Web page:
The view from the top of IT with TechWorld Editor Rohan Pearce
Broadcom got a jump on Mobile World Congress this week, announcing two steps forward in its fledgling LTE silicon business. On Monday, the company introduced a turnkey solution for LTE smartphones to be priced under US$300. On Tuesday, it announced a test, on a live carrier network in Finland, of a high-end handset chip that can use so-called Category 6 LTE with speeds as high as 300Mbps (bits per second).
By Stephen Lawson | 13 February, 2014 02:18
At first blush, F5 Networks' new Synthesis Architecture for Software-Defined Application Services might appear to compete with new offerings from Cisco and VMware. But no, F5 CEO John McAdam and executive vice-president of Strategic Solutions Manuel Rivelo tell IDG Communications Chief Content Officer John Gallant that F5 is very much in sync with these two data center giants (we did not, however, press them on the relationship between Cisco and VMware).
By John Gallant | 11 November, 2013 22:21
Cisco wasn't the only networking company making big virtualization news last week with the debut of its Insieme product line and Application Centric Infrastructure (ACI) strategy aimed at virtualizing the data center. F5 Networks, in addition to announcing that it will work hand-in-hand with Cisco on ACI integration, launched its own Synthesis Architecture for Software-Defined Application Services, which aims to virtualize networking functions above Layers 2/3.
By John Gallant | 11 November, 2013 22:20
Riverbed Technology is best known for its WAN optimization tools, but the company has branched out over the years through multiple acquisitions. Network World Editor in Chief John Dix caught up with Eric Wolford, president of the company's Products Group, to see how the company is trying to help customers squeeze more efficiency out of their IT resources.
By John Dix | 09 August, 2013 22:24
It is still early days in the emergence of software defined networking, so there aren't many users around to share their experiences and expectations, but there are a few. Network World's editor in chief tracked down Steve Wallace, executive director of InCNTRE, Indiana University's Indiana Center for Network Translational Research and Education, which is already using the technology in a production environment. The school is also playing a role in the tech's evolution.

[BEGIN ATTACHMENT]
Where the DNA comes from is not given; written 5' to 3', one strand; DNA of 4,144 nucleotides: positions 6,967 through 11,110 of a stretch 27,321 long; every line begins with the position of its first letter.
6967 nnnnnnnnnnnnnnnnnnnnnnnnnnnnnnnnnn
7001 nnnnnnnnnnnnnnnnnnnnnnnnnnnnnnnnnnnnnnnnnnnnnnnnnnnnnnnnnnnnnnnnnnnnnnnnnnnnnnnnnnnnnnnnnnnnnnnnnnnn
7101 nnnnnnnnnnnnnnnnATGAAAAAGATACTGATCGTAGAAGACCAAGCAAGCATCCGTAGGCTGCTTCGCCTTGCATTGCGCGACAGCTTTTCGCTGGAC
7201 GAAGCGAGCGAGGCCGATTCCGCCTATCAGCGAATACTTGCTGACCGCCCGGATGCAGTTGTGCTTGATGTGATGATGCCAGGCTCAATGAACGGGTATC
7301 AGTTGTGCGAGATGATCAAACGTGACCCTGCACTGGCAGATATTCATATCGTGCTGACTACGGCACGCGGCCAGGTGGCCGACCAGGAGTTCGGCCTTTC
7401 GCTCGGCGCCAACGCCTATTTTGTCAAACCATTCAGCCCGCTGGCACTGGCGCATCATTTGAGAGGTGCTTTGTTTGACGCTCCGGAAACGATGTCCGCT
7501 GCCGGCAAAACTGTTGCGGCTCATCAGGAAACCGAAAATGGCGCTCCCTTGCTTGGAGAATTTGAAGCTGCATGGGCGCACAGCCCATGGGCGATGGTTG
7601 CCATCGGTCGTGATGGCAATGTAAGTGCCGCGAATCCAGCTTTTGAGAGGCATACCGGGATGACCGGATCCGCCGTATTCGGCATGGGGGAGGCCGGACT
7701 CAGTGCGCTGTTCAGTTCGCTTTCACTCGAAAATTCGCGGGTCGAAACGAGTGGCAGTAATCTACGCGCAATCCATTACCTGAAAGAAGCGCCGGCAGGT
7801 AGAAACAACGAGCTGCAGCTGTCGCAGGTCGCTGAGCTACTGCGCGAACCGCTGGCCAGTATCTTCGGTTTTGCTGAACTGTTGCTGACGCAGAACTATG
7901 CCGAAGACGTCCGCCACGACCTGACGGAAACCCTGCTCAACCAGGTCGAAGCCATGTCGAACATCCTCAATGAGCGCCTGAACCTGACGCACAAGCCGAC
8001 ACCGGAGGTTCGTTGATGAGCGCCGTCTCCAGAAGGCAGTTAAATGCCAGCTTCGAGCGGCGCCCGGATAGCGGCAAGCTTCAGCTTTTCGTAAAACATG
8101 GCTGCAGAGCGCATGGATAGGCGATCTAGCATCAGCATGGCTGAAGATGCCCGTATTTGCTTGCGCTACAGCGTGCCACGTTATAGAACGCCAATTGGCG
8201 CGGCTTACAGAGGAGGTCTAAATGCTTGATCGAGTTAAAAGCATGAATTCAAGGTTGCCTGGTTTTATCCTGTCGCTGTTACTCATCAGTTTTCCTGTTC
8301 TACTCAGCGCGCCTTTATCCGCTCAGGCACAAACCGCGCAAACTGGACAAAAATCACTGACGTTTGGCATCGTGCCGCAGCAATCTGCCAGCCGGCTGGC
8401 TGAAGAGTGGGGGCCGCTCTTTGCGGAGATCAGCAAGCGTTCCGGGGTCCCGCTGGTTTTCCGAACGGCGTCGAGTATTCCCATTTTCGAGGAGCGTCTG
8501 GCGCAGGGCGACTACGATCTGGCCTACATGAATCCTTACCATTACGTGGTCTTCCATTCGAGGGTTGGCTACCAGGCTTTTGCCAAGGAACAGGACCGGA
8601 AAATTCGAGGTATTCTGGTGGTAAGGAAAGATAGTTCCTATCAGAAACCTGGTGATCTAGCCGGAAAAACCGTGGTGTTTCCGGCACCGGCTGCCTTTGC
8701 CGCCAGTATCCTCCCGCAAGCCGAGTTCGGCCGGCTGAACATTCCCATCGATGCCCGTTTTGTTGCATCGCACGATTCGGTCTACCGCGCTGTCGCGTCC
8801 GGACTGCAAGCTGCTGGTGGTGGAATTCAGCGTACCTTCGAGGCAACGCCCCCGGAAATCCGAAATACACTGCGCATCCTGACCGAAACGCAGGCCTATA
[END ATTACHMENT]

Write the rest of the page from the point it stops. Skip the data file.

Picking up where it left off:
By John Dix | 28 June, 2013 19:38
Google Enterprise is making inroads on many fronts, winning converts to everything from its productivity tools to its cloud offerings. We recently caught up with President of Google Enterprise, Amit Singh, for a progress report and to discuss what comes next.
By John Dix | 24 June, 2013 20:15
Orlando Health VP and CIO Rick Schooler talks about how analytics is transforming healthcare. Insider (registration required)
Name: Paul Machle
Name: Jon Brilliant
Jim Whitehurst says it's not just Red Hat's products, but its philosophy that place it at the forefront of cloud computing
Name: Mark Partin
Name: Darren Platt
Following last year's merger with Activant Solutions, ERP (enterprise resource planning) vendor Epicor is closing in on US$1 billion in revenue, a figure that belies the vendor's relatively low profile compared to giants such as Oracle and SAP.
Name: Allison Aden
Red Hat CEO Jim Whitehurst is coming up on his five-year anniversary at the helm, following his arrival in December 2007. Under Whitehurst's leadership, Red Hat's revenue has grown from US$523 million in its fiscal 2008 to more than $1.1 billion in its fiscal 2012, without deviating from its core strategy of open-source infrastructure software.
Name: Dan Curtis
Google, an early backer of software-defined networking and OpenFlow, shared some details at the recent Open Networking Summit about how the company is using the technology to link 12 worldwide data centers over 10G links. Network World Editor in Chief John Dix caught up with Google Principal Engineer Amin Vahdat to learn more.
Name: Amichai Shulman
Running the internal IT operations of Cisco Systems is a big job not just because of the size of the company -- more than 70,000 employees worldwide and a market capitalisation in the range of $US100 billion -- but also because Cisco is continually developing new IT products across a broad range of technologies and is known for rapidly adopting those products for its own use. Cisco CIO Rebecca Jacoby spoke with IDG News Service on the sidelines of the NetWork conference last week and shared some insights into the legendary enterprise IT company's own enterprise IT.
By Stephen Lawson | 14 December, 2010 08:29